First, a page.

SEOUL (Reuters) – South Korea on Saturday advised its public to close facilities and forgo socializing for 15 days, keeping to its policy of voluntary social distancing but warning of consequences if the rules are not followed to slow the coronavirus outbreak.
The country reported 147 new coronavirus infections on Saturday, jumping from the previous day’s 87, and experts noted the need to prepare for a “long battle” as concerns of imported cases and new outbreaks around small clusters persisted.
Prime Minister Chung Sye-kyun said in a televised address the government strongly recommended religious, sports and entertainment facilities suspend operations, and people avoid socializing and travel for the next 15 days.
If facilities do not conform to rules while operating, the government will order gatherings to disperse.
“In the event of failure to comply with the administrative order, we will actively take all possible measures as stipulated by law, including the shutdown of the facilities and indemnity claims,” Chung said.
Saturday’s new cases bring the country’s total to 8,799. The cumulative number of deaths associated with the virus also rose to 104.
The daily tally marked the 10th day in a row that the country has posted new infections in the mid-100s or below, according to the Korea Centers for Disease Control and Prevention (KCDC). South Korea has seen a downward trend in new cases from the peak of 909 cases reported on Feb. 29.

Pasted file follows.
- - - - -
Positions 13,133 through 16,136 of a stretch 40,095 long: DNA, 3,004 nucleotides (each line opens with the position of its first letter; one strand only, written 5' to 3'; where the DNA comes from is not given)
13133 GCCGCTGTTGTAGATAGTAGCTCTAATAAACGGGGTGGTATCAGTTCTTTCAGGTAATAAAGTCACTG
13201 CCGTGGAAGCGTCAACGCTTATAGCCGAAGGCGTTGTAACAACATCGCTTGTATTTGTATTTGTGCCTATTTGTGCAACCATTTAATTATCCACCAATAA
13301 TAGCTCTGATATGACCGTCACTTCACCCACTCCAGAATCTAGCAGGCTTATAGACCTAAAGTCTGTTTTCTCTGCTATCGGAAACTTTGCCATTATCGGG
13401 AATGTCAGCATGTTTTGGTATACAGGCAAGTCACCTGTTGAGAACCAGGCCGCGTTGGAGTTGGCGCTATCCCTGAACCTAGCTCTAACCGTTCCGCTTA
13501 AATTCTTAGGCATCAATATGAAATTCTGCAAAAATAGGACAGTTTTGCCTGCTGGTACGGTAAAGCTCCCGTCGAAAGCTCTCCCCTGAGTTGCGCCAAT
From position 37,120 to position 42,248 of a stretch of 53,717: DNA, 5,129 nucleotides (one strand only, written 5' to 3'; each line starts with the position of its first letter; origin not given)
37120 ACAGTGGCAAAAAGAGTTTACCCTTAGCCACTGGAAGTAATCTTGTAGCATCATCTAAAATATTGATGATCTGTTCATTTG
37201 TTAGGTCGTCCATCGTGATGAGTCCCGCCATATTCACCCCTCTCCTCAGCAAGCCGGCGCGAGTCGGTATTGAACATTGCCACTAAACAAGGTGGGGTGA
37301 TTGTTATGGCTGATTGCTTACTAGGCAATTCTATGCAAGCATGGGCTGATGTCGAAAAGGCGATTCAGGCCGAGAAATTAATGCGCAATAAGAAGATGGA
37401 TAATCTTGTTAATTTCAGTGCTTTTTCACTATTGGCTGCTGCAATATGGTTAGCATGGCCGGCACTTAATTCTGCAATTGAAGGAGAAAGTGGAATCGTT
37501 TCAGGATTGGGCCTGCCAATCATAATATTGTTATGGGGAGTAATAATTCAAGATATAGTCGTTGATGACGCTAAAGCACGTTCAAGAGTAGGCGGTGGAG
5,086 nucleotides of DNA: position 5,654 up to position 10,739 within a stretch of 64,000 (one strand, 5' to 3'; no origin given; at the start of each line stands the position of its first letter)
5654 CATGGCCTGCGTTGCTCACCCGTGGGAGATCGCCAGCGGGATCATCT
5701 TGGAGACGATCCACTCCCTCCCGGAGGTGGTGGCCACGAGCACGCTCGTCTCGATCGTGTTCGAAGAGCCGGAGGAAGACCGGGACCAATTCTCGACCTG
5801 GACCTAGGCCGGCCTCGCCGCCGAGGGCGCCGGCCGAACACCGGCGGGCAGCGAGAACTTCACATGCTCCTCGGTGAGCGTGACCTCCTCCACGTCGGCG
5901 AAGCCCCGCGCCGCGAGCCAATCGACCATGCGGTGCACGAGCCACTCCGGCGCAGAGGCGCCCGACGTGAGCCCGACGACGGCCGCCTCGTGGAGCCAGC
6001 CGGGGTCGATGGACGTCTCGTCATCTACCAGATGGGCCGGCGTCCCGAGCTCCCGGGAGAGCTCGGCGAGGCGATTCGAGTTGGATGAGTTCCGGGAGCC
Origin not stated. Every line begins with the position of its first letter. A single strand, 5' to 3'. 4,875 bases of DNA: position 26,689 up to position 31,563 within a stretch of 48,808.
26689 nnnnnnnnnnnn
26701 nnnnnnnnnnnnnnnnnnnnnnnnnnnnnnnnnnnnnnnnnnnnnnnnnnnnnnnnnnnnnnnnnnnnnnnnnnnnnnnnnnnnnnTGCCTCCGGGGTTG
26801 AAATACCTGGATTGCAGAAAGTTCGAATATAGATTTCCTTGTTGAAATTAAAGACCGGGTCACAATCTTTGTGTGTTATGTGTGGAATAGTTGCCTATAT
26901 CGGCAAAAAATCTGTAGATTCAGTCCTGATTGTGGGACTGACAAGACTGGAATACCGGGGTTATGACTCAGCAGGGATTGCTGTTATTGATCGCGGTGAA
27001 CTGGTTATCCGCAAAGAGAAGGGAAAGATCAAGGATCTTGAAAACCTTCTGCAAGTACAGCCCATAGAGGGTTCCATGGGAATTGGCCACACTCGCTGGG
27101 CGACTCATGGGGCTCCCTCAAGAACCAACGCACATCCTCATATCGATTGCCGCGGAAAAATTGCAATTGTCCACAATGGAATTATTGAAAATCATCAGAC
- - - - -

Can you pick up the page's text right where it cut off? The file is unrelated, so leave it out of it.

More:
Out of the 147 new cases, 109 were from South Korea’s fourth-largest city, Daegu, and the adjoining North Gyeongsang Province, where 86% of all South Korean cases have been so far. More than 165 cases in the region were spread in and from hospitals for the elderly, KCDC data showed.
But other regions saw increases as well, including 15 new cases in Seoul and six detected while entering the country from abroad.
“You may feel that the current situation has improved a lot compared to the past, but… we continue to see group infection, inflows from foreign countries, mass outbreaks at various workplaces,” Yoon Tae-ho, director general for public health policy, said at a briefing.
Yoon cited experts as saying that more arrangements in structural social distancing and medical systems are needed to “prepare for a long battle” as coronavirus spreads globally, but said South Korea has not considered extreme forms of travel restrictions that other countries have taken.
Prime Minister Chung said earlier on Saturday up to 3.8 trillion won ($3.03 billion) in disaster management funds may be used for small businesses and disadvantaged people specifically for coronavirus-related difficulties. South Korea will hold a general election on April 15.
($1 = 1,254.4500 won)
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